Quiet Spot®

Should I microchip my dog?

Should I microchip my dog?

It's a question most pet owners encounter soon after bringing your furry friend home for the first time. And as with any major decision, you should do your research.

We certainly did soon after getting our vizsla, Forrest, and this is what we found.

The Research

According to The American Humane Association:

  • An estimated 10 million+ dogs and cats are lost or stolen in the U.S. every year.
  • And one in three pets will become lost at some point during their life.

Additional data published by The Journal of the American Veterinary Medical Association found that:

  • ~22 percent of lost dogs that entered the animal shelters were reunited with their families vs. 52 percent for microchipped dogs (a 238% increase).
  • Less than 2 percent of lost cats that entered the animal shelters were reunited with their families. vs 38% for microchipped cats (a 2000%+ increase).

OK, so the data says microchip. But is it safe? And the consensus is: mostly.

There have been two documented cases in veterinary medicine where sarcoma or fibrosarcoma, two types of soft tissue tumors, occurred at the site of the injection of a microchip. But that's out of millions of microchips. At the end of the day, you're injecting a foreign object into your pet, so there is some inherent risk at this. But it's the same story for a pacemaker. The pros far outweigh the risks.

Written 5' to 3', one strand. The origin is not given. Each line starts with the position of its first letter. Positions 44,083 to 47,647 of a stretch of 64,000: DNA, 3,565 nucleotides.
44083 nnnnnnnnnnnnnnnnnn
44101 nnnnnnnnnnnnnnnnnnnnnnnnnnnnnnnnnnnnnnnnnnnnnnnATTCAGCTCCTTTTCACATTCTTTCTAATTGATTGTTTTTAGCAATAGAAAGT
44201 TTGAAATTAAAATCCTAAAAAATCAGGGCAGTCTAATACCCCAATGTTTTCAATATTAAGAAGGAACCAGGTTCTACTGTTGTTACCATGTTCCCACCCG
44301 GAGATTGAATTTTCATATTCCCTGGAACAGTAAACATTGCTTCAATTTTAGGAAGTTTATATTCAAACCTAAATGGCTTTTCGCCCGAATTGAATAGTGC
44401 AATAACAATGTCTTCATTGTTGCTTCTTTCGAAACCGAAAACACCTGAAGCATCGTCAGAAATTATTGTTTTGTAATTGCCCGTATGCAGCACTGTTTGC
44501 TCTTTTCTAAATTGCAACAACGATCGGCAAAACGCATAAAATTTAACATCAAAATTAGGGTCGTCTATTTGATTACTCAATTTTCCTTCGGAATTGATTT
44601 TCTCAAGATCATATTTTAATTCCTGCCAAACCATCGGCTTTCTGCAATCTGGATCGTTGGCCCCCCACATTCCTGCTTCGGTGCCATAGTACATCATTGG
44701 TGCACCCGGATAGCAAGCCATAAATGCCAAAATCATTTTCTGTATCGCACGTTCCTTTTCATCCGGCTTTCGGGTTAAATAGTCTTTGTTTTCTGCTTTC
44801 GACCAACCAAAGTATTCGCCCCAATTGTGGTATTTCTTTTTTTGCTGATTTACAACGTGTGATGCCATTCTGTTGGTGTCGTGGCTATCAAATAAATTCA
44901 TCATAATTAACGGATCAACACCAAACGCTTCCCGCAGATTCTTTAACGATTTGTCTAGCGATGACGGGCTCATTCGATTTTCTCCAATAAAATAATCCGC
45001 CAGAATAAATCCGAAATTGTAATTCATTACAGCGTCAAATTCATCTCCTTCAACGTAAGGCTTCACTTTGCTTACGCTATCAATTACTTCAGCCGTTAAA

How much does it cost?

It will run you between $25-$50 depending on where you live. But many vet offices will provide a discount if you have it done at the same place they are neutered, so be sure to ask your local office.

Is Microchipping Enough?

Equipping your best friend with a microchip, at least for us, was worth it. But is it enough? It's tough to say, but there are enough limitations of microchips that lead us to always keeping a collar and dog tags on our little guys as well.

The limitations:

  • There are four types of microchips used in the United States, and unfortunately most facilities do not have a universal scanner that can read all the different chips.
  • Microchips can migrate over time. They are almost always placed initially between the shoulder blades, but they can move throughout the body, and if the vet does not check for this, he can miss it even if he has the correct scanner.
  • They can become unreadable. While most microchips made today are very durable, it's still an electronic mechanism, and some can become faulty and sputter out over time.
  • Microchips can get outdated if you forget to update your contact info. We always try to update our info when we move, but it does provide a small window where your contact information can be incorrect if you change addresses, get married and change your last name, or get a new phone number.

The Conclusion

If you love your dog as much as we love ours, do all you can to protect them. For us, that meant microchipping AND always having a collar on with dog tag that has our contact information. Hopefully they'll never be needed, but if they are, you'll be glad they're there. And so will your pup.

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